In 1982, the Military Junta invaded the Falkland Islands (Spanish: Islas Malvinas) triggering a ten-week long war against the United Kingdom. The Argentine Army Aviation deployed CH-47 Chinooks, Agusta A109, SA330 Pumas and UH-1Hs to the islands, where they performed 796 general support flights under harsh operating conditions. Their helicopters were also extensively used in Patagonia and the Army also took over police MBB Bo 105s during the conflict.[3] Six Army aviation members died in the war.[4]

Present Day[edit]

After the war, the Aerospatiale Super Puma was incorporated, mainly for Antarctica support duties operating from Navy's icebreaker ARA Almirante Irizar. In 1998, Argentina was granted Major Non-NATO ally status by United States President Bill Clinton[5] and the Army Aviation began an expansive program that included the reception of OV-1 Mohawks and surplus UH-1H from the US Army. The US also authorized the delivery of 12 AH-1F Cobra gunships[6][7] but the operation was halted by the Argentine Government. In the 1990s, the Aviation Army began its Unmanned aerial vehicle program, the Lipan series.picture In 2007, the Ministry of Defense evaluated the Chinese Changhe Z-11 (Argentine index AE-350)[8] and 40 are to be built.[9] Also in 2007, the Army unveiled the indigenous Cicaré CH-14 Aguilucho scout prototype video. A major update program is currently underway refitting the Hueys to the Huey II variant. On March 2010 it was announced the purchase of five Bell 206 for the Joint armed forces school [10]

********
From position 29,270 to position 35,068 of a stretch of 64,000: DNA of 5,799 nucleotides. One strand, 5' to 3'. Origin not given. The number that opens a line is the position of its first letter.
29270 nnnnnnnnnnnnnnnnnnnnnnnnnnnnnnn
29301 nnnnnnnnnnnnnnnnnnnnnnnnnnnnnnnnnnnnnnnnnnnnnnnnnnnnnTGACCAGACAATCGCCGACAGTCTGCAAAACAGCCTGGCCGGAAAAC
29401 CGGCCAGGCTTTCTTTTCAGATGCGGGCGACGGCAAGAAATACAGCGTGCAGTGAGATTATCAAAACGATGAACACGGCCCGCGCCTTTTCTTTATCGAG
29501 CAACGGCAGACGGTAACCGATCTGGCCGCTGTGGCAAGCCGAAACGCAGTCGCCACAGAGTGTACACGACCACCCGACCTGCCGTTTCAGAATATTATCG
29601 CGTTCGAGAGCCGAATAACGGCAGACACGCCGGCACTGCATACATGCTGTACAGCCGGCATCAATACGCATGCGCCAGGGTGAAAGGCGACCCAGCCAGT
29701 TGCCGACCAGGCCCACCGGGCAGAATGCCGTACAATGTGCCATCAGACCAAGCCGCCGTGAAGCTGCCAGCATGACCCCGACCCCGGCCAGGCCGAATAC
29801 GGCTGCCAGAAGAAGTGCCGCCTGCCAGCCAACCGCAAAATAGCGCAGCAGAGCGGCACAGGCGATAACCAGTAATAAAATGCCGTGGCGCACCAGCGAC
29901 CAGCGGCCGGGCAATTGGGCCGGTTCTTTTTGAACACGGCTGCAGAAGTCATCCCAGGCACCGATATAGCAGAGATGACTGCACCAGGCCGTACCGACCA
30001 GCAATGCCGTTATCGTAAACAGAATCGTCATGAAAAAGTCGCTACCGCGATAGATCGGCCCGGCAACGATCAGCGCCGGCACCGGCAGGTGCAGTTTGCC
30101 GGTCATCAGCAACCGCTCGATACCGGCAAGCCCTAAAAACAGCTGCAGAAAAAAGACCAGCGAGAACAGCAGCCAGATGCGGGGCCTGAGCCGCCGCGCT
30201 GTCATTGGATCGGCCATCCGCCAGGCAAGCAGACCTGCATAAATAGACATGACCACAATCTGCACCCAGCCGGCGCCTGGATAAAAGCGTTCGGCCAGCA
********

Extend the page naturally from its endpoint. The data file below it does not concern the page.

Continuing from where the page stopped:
Organisation[edit]

Bell UH-1H Huey during the Exhibition of the Argentine Army in May 2008
UAV Lipan Indigenous design

Units and bases[edit]

The main airbase is located at Campo de Mayo where, training and maintenance is done. The units based there are as follows:

  • Army Aviation Group 601
    • 601st Assault Helicopter Battalion
    • 601st Aviation Maintenance Battalion
    • 601st Intelligence Support Aviation Squadron
    • 602nd Attack/Scout Aviation Squadron
    • 603rd General Support Aviation Squadron
    • 604th Support Aviation Squadron

The service has also permanent forward location bases assigned to both division and brigade HQ levels.

  • 1st Army Division
    • 121st Army Aviation Section (Rosario)
    • 2nd Army Aviation Section (Parana)
    • 12th Army Aviation Section (Posadas)
  • 2nd Army Division

Pilot recruitment and training[edit]

Argentine Army Cessna T-41D Mescalero AE-054, 2009

Argentine Army gets its pilots from two main sources. One are the officers graduated from the Military Academy, who volunteer for the Army Aviator Course. This course lasts one year and takes place at either the Air Force Academy, in Cordoba (for fixed wing aircraft), or the Army Aviation School (for helicopters), in Campo de Mayo, outside Buenos Aires. Since 2009, these two schools are the only training center for pilots from the three Armed Services. The other source are civilian pilots who, after a ten month course at the Military Academy, join the Army Aviation as 2nd lieutenants. While Academy-graduated officers are called "Army Aviators" and those coming from civilian life are "Army Pilots", there's no specific technical differences between them. However, "Army Pilots" can only reach the rank of colonel. Also, "Army Aviators" retain their original branch (i.e. Infantry, Cavalry, Artillery, Engineers, Signals or Ordnance) and can be posted to their branch's units in case of need. "Army Pilots", instead, can only serve in Army Aviation units or related positions, as they have no other capability.